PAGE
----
More enforcement officers needed to stop illegal parking '“ says resident
Adur needs better parking enforcement to put a stop to '˜very frequent and very blatant' illegal parking in the town centre, a retired resident believes.
Former council worker Barry Ruffell is ‘appalled’ and believes more officers on the streets is the only solution.
“You can wag your finger but it won’t deter the selfish,” said the 69-year-old, of Greenacres, Shoreham.
He said he regularly spots drivers parking temporarily on yellow lines, causing ‘congestion, nuisance and risk – just because it suits them to stop there while they nip to the shop’.
He also notices drivers without a blue badge using disabled parking bays, which he calls ‘exceptionally petty’.
According to Mr Ruffell, who plays in the folk trio The Rude Mechanicals at the Red Lion on Wednesdays, Adur’s parking officers are ‘spread extremely thin’.
He wants to see the money collected through parking fines, which goes to the county council, to be used to fund more parking enforcement officers.
The Shoreham Society is backing Mr Ruffell’s call for the council to ‘wage war’ on ‘illegal, obstructive and inconsiderate parking in town’.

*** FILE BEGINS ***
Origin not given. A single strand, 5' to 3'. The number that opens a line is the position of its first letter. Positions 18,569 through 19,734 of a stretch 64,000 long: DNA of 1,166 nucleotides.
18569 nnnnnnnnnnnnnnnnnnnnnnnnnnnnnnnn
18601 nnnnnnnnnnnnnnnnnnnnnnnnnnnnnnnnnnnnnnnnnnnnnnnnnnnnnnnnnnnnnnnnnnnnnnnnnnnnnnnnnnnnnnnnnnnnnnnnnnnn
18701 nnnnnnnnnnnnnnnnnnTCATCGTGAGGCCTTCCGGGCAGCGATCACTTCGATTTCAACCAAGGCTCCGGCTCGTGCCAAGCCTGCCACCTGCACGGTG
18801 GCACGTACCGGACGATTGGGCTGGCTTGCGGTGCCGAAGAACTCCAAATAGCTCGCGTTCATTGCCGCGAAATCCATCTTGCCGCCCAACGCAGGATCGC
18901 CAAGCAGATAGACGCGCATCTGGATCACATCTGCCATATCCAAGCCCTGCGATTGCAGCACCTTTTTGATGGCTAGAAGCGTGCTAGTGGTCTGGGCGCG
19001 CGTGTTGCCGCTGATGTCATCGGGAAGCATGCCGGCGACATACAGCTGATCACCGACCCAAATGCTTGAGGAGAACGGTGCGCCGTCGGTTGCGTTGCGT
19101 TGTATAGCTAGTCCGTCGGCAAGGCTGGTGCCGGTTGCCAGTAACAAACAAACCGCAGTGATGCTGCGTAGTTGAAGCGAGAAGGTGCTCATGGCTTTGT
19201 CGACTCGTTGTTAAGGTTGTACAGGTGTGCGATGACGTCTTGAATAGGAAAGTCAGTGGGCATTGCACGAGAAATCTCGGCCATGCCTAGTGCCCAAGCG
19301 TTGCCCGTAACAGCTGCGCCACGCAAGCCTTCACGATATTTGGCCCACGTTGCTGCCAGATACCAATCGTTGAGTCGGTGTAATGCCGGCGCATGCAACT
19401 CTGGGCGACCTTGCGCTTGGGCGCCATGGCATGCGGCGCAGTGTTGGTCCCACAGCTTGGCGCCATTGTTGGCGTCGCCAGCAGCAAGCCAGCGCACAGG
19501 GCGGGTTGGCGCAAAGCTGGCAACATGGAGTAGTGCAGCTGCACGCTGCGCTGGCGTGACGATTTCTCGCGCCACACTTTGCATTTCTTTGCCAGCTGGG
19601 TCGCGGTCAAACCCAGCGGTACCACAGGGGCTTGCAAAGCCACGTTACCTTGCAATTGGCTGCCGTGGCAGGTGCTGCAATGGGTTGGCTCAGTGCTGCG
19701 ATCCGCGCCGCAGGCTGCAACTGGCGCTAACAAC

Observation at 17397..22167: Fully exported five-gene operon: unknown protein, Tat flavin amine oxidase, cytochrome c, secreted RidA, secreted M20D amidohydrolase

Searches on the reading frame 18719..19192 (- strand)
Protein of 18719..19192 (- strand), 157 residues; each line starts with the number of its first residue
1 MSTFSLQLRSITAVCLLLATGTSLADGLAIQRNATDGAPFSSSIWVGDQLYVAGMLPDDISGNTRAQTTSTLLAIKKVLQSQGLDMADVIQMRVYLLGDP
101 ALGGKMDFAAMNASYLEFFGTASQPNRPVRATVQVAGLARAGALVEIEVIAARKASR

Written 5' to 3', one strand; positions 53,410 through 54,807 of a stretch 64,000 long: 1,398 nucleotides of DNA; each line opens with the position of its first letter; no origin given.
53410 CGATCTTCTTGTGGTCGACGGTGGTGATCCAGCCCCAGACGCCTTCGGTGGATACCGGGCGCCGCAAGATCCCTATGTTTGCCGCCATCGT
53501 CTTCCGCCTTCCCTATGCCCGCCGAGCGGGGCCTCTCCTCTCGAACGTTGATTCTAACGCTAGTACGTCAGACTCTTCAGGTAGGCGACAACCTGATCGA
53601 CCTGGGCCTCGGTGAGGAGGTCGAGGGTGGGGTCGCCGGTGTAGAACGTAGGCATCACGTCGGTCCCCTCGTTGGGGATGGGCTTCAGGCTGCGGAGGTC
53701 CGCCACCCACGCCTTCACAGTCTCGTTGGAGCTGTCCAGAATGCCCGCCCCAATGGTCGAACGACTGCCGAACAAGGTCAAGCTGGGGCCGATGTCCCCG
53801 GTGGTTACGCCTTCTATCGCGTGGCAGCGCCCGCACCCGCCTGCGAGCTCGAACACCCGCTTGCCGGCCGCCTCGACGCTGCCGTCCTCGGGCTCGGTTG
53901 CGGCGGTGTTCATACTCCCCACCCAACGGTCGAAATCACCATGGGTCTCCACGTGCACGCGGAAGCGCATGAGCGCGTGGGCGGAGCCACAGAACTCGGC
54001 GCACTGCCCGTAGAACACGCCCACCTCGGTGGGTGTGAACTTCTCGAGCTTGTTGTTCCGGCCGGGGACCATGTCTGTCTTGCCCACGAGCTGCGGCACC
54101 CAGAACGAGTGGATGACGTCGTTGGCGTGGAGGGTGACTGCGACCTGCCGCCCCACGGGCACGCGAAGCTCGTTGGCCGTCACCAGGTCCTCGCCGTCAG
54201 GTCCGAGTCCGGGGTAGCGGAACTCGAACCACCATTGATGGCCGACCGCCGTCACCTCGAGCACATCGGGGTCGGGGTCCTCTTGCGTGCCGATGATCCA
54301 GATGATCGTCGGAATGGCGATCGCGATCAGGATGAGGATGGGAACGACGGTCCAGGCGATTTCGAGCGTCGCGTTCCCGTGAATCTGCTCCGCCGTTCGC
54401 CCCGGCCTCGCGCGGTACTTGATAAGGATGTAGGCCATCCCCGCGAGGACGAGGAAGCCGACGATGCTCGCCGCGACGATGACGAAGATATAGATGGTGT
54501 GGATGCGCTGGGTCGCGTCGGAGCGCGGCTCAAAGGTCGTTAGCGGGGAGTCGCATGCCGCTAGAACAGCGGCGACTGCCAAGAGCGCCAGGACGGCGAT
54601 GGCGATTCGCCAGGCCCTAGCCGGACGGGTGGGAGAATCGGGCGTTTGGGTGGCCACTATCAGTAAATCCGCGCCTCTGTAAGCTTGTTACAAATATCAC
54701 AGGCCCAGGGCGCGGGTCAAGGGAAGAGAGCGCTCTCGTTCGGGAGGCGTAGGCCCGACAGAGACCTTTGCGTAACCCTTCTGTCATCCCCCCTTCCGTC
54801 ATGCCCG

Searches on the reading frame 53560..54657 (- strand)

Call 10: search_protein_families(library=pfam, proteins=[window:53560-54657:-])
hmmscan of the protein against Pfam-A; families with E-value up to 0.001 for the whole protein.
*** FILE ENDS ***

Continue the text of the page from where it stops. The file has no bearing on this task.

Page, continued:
A spokesman said: “A change of social attitude is needed, and the best way to bring that about will be for people to know there’s a very high chance of finding their illegally parked car ticketed.”
An Adur District Council spokesperson said the council’s parking team has met with Mr Ruffell and visited areas of concern.
“The council regularly monitors levels of drivers compliance within the parking restrictions and targets enforcement resources accordingly,” the spokesperson said.
“As part of this work the council is currently repainting many of the yellow lines in Adur to ensure they are highly visible to drivers and help improve compliance across the whole district further.‘
A spokesperson for West Sussex County Council said the income from penalty charge notices issued in Adur went towards covering the costs of enforcement in the district, including any shortfall in enforcement.
Along with income from on-street pay and display tickets and permits, this income is put towards civil parking enforcement set up costs, administration, maintenance and development costs, said the spokesperson.
“Civil Parking Enforcement in West Sussex is required to be self-funding and not be a burden on the taxpayer.
“Any surplus generated is ring-fenced for expenditure on highways and environmental improvements, including financial support for public transport subsidies,” the spokesperson said.
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